A Healthy Dose of Mozart
Let’s say you’ve been stuck in the house for, oh, nearly a year. The walls are closing in and you’re pretty sure another Zoom meeting will make your head explode. What’s a pandemic hermit to do?
One word: Mozart. Yes, you need Wolfgang Amadeus Mozart to soothe and cheer your weary soul. And you’re in luck.
UC Santa Barbara’s Department of Music will present a virtual performance of “Don Giovanni” Friday, Feb. 26, from 6 to 7:30 p.m. The two-act opera is free and available to the public. View the performance here.
In addition, director Isabel Bayrakdarian will host a live Q&A via Zoom with the cast after the performance, from 7:30 to 8.
This is not, of course, just any “Don Giovanni,” said Bayrakdarian, an associate professor in the department’s voice program. With the campus closed and the performers literally spread around the globe, staging the performance was a feat of technological wizardry and persistence.
“In an ideal world,” Bayrakdarian said, “we would’ve come together, rehearsed in person with an accompanist, and then staged it for a live performance with an orchestra. However, as Carl Sagan says, ‘We live in an extraordinary age.’ ”
Preparations for the performance began in the Fall 2020 quarter. Initially, Bayrakdarian coached each singer over Zoom. They were all provided with the same piano tracks, and when the time came to record the performances, they recorded themselves singing to the track before a neutral background.
Later, the production and technical staff were able to balance the sound so videos recorded in separate locations come together seamlessly, said Bayrakdarian, an acclaimed soprano.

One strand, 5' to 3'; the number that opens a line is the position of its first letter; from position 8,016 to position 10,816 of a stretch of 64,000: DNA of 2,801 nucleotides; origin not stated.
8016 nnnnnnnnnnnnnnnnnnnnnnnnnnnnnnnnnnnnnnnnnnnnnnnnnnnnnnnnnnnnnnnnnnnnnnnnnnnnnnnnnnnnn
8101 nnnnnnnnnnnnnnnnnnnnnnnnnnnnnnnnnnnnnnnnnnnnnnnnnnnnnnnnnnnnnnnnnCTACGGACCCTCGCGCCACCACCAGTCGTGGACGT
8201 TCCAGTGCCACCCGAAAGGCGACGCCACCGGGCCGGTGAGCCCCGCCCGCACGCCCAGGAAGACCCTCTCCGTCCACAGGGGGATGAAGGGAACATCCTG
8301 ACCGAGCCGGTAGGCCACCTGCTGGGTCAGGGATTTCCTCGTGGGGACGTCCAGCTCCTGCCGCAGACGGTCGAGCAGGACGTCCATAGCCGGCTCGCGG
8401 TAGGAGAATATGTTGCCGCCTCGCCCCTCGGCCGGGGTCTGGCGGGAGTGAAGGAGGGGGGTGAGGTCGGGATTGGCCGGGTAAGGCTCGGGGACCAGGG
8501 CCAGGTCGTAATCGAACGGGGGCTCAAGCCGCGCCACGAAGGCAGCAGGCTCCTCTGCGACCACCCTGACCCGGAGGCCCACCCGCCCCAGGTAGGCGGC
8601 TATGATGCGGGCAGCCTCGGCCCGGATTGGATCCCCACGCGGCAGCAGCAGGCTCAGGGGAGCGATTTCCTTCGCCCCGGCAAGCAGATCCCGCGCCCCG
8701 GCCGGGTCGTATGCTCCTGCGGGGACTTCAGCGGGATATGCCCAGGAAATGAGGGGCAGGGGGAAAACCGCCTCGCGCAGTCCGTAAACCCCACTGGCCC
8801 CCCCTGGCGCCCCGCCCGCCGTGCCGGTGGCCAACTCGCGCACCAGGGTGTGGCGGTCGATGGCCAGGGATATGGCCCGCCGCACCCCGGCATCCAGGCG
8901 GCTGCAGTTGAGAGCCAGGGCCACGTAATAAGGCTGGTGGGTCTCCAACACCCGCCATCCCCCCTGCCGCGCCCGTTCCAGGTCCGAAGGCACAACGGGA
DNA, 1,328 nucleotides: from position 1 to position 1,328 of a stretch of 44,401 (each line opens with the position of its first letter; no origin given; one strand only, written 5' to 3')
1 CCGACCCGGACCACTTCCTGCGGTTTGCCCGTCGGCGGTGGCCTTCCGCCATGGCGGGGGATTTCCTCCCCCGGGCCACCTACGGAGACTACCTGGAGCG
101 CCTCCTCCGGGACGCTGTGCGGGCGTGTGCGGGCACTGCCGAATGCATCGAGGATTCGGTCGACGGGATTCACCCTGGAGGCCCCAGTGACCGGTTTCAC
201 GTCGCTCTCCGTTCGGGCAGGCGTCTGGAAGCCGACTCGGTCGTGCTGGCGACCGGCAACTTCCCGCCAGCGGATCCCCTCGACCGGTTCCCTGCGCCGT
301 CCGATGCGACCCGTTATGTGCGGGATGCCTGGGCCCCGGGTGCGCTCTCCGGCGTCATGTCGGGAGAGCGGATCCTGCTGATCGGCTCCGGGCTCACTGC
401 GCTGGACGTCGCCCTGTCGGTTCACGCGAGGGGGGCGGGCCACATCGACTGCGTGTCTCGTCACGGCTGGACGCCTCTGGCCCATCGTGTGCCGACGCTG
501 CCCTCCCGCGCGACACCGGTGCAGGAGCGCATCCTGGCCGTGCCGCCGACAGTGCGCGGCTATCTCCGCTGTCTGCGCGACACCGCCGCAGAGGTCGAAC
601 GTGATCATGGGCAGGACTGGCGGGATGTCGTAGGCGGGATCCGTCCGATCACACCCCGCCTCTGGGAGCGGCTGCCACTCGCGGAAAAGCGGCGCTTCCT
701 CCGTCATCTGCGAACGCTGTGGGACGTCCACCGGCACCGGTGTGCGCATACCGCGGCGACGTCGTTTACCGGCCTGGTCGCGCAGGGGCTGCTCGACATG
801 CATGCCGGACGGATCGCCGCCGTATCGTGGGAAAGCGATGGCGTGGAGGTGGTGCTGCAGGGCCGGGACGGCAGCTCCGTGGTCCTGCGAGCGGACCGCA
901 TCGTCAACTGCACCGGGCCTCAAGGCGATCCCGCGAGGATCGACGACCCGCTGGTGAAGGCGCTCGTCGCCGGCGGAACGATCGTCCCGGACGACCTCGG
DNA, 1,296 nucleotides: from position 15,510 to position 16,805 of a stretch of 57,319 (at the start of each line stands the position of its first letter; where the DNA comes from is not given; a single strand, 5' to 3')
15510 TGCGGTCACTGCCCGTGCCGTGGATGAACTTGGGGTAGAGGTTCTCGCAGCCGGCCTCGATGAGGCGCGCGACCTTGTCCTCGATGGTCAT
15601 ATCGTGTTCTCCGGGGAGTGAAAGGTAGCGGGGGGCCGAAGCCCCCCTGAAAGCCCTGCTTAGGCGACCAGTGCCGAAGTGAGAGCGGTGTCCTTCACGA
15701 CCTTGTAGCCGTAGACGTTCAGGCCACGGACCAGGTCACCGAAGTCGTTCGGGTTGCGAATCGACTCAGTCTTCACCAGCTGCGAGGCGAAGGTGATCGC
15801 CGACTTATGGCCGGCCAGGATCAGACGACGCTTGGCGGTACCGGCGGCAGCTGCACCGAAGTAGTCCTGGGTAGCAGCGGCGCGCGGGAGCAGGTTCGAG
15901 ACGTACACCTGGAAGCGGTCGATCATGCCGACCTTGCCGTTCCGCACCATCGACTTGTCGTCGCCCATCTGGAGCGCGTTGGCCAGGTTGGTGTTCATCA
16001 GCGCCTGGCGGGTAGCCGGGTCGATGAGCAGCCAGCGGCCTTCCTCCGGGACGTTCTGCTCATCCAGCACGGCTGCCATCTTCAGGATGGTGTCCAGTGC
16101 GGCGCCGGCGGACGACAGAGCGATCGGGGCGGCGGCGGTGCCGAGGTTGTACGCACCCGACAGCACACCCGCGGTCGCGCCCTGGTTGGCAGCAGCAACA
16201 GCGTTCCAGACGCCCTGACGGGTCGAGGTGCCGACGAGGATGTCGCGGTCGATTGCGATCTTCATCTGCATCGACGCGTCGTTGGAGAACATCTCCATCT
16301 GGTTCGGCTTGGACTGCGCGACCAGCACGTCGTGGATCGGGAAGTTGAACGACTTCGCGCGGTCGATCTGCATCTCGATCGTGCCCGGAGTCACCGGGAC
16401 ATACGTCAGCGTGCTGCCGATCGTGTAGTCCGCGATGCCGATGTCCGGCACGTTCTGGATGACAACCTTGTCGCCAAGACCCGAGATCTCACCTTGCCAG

The choice of each year’s opera largely depends, she said, on the students enrolled in the music department’s Voice Program. Bayrakdarian tends to pick works that are appropriate for developing voices while bearing in mind she’s training them for the professional opera stages of the world.
“Mozart is always an excellent choice for young singers as it promotes healthy singing and beautiful expression,” she said. “But you can’t program ‘Don Giovanni’ if you don’t have a great singer who can make this larger-than-life character come to life, vocally and dramatically. And here I am very lucky.”
She cast graduate student Valdis Jansons, a Latvian baritone who has performed around the world, as the libertine Don Giovanni. He’s also cast as Leporello, Giovanni’s servant — something made possible by, ironically, the campus closure and the virtual nature of the production. Soprano April Amante, a graduate student with extensive performance experience, will sing the role of Donna Anna, which Bayrakdarian called “fiendishly difficult.”
The rest of the principal cast is made up of graduate students who are all learning their roles for the first time. All the department’s undergraduate voice majors will have singing parts in the chorus as well.
In a brutal year for opera companies worldwide, Bayrakdarian said, “Don Giovanni” will give her students a glimmer of hope and an enviable opportunity to prepare for a role, hone their vocal technique and perform for a potentially limitless audience.
“This has been an incredible learning experience for all of us, and all learning opportunities are portals to growth,” she said. “However, I yearn and hope for the days when we will be able to make music together again, in the same space and time, to be inspired and to draw strength from each other’s physical presence and energy. Until then, we’ll continue to adapt, because as Stephen Hawking famously said, ‘Intelligence is the ability to adapt to change.’ ”